Keep on believing that Michael Waltrip … it doesn’t change the fact that your team was caught cheating, and trying to screw over Jeff Gordon, which was not really appreciated by Gordon’s fans.
I probably should have titled this one ‘Falcons IR Report’ but more on that in a minute. For now we will focus on everything negative about the Falcons 31-24 win over the St. Louis Rams.
Dating back to last year’s playoff, the Falcons find themselves in a pattern of building a lead, only to throttle things back and either hold on for a win, or cave in for a defeat. Seahawks, 49’ers, Saints and now the Rams. It amazes me that the Falcons jumped out to a 21-0 lead only to let the Rams crawl back into the game after the Falcons offense went almost 23 minutes into the second half without a score. Just plain ridiculous.
While I love winning more than losing, and would certainly not call for Coach Mike Smith’s head, at some point you have to say that the team has taken on the nice guy mentality of their head coach. As an example, right before the half, the Falcons were moving for another score. With the game at 21-3, the Falcons could have made a statement by going for a TD. Instead, on second or third down (I forget which) and 14 seconds left and no timeouts, the Falcons opted for a field goal to put the game at 24-3.
No matter what, Coach Smith will get second guessed. Go for the field goal, and armchair QBs (cough … writing this article … cough) criticize for not going for a TD. If the Falcons when for a TD, and Ryan was sacked or turned the ball over, everyone is up in arms for not putting the ‘safe’ three points on the board. When in the Dome, I would rather try to get the TD and fail, instead of sitting back, accepting the field goal, and then going scoreless for 23 minutes. Championship teams have a finishing mentality; the Falcons are still not able to close out games.
The AJC had some pretty harsh grades for the Falcons running backs and o-line; of course I agree with the assessment.
F – Running backs: The running backs rushed 16 times for 36 yards for a paltry 2.3 yards per carry. “We ran the ball six times in the first half; we weren’t very successful at it,” Smith said. “The way the team tried to defend us is going to dictate how we are going to attack them.”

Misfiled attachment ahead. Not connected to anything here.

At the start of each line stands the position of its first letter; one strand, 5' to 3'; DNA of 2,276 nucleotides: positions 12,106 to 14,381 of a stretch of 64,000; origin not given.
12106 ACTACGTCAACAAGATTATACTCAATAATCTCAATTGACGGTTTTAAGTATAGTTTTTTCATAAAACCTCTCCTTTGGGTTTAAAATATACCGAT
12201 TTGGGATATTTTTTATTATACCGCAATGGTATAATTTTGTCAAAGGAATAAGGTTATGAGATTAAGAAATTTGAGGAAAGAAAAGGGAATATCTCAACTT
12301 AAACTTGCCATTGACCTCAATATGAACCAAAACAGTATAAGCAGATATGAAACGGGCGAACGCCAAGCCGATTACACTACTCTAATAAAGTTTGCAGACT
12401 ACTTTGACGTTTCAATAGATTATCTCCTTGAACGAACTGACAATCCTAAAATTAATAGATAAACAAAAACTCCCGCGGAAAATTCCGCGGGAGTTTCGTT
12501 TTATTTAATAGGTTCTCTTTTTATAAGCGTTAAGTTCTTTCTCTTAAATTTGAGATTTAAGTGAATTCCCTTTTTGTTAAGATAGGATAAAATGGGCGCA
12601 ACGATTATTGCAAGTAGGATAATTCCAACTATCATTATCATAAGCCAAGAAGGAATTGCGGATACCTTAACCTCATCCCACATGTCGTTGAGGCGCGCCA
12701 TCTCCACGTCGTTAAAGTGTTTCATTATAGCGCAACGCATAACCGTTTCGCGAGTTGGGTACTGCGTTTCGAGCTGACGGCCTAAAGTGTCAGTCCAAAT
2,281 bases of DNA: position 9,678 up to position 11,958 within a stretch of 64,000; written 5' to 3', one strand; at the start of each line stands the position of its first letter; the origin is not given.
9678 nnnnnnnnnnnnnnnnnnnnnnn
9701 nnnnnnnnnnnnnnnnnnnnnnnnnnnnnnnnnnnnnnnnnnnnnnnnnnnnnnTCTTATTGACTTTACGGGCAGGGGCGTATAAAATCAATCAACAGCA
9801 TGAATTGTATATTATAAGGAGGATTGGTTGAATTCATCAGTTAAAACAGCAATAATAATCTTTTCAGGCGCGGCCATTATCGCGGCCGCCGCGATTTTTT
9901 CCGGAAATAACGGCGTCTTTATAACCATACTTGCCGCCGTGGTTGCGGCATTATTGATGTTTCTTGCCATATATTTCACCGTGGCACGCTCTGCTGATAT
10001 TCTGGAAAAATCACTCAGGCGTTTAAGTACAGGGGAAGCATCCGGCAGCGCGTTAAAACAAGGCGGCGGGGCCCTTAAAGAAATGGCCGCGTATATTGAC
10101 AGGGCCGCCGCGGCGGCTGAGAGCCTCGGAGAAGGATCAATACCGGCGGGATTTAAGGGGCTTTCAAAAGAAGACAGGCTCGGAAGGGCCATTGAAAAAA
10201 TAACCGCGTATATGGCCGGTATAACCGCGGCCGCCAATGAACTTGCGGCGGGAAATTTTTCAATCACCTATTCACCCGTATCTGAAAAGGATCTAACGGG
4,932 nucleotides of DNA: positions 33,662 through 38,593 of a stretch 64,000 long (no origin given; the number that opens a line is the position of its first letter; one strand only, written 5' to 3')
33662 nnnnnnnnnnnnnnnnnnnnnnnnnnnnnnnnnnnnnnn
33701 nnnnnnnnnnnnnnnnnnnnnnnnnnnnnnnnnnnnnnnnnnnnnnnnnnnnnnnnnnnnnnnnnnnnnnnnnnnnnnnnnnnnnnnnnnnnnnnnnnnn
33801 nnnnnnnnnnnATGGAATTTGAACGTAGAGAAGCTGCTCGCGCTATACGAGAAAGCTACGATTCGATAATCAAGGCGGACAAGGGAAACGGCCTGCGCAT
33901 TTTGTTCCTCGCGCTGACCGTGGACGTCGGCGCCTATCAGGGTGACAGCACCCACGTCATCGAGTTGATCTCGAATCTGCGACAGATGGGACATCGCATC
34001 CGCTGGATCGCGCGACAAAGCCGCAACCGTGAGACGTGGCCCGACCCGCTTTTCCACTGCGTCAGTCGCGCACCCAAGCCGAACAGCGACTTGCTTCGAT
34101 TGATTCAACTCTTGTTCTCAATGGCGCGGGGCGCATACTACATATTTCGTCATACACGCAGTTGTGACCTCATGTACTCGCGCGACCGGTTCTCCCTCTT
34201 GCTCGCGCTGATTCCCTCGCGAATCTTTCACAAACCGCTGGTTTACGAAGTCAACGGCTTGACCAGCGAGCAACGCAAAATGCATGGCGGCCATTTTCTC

F — Offensive Line: The line didn’t protect Ryan again and didn’t open many holes in the run game. He was sacked twice and hit on eight other plays. They are getting Ryan hit on nearly 25 percent of every pass attempt. Against the Saints he was sacked or hit on 9 of 38 (25.7 percent) drop backs and 10 of 43 (23.2 percent) against the Rams.
The lack of finishing knowhow and the F grades really weren’t the low points. That honor belongs to the IR report. The Falcons suffered a rash of injuries; losing Jackson and Ewing seemed to put the Falcons off balance, ultimately abandoning all attempts at a rushing attack:
Here’s how long the injured players lasted against the Rams — Fullback Bradie Ewing played two snaps, running back Steven Jackson played nine snaps, cornerback Asante Samuel played seven snaps, Weatherspoon played 31 snaps and linebacker Kroy Biermann played 30 snaps.
Unfortunately Ewing and Biermann were lost for the season. For Ewing, it was the second season ending injury in as many seasons. The loss of Ewing will be a blow to the Falcons plans to have some semblance of a ground game; Ewing is a tough blocker and can catch out of the backfield. Losing Biermann is going to be a bitter pill to swallow; ATL could ill afford to lose anyone on an already suspect defense. The d-line has been woefully inadequate, and now it will fall to the depths of being downright pathetic.
If the Ewing and Biermann announcements weren’t bad enough, Sean Weatherspoon will be out until week 11, which may be the one blow to the defense that is too difficult to overcome.
Up next; the Dolphins in Miami. Go Falcons!
So now what? NASCAR has decided all the shenanigans at Richmond last weekend completely hosed Jeff Gordon out of the Chase. So Gordon is in, but not at the expense of Logono or any other driver. Instead, we now have the Chase + 1, and JJ is none too pleased:
“Of course I am very happy that Jeff’s in the Chase,” Johnson said. “In my opinion, though, I think there should be 12 cars. One in, one out should be the deal. It’s not. There’s a lot of things to consider. It’s been an interesting week to say the least.
“As a competitor, one of the 12 in the Chase that was in the Chase, you just changed the odds and the ratio tremendously adding a 13th car. I feel Jeff should be in, so I guess the 22 [Logano] would be on the outside looking if they removed one. That’s a good team. They won the championship last year with the 22 car, and Joey is doing a great job and earning a lot of points. It changes the dynamic of the Chase quite a bit with 13 cars.”
I actually agree with JJ, but I am of course happy Gordon has made the Chase. The problem with NASCAR continues to be the subjective way rules are or are not applied depending on which direction the wind is blowing. If the NASCAR brass had any balls, this off season they would throw out the current rule book, and re-write things in such a way as to avoid what just occurred last weekend at Richmond.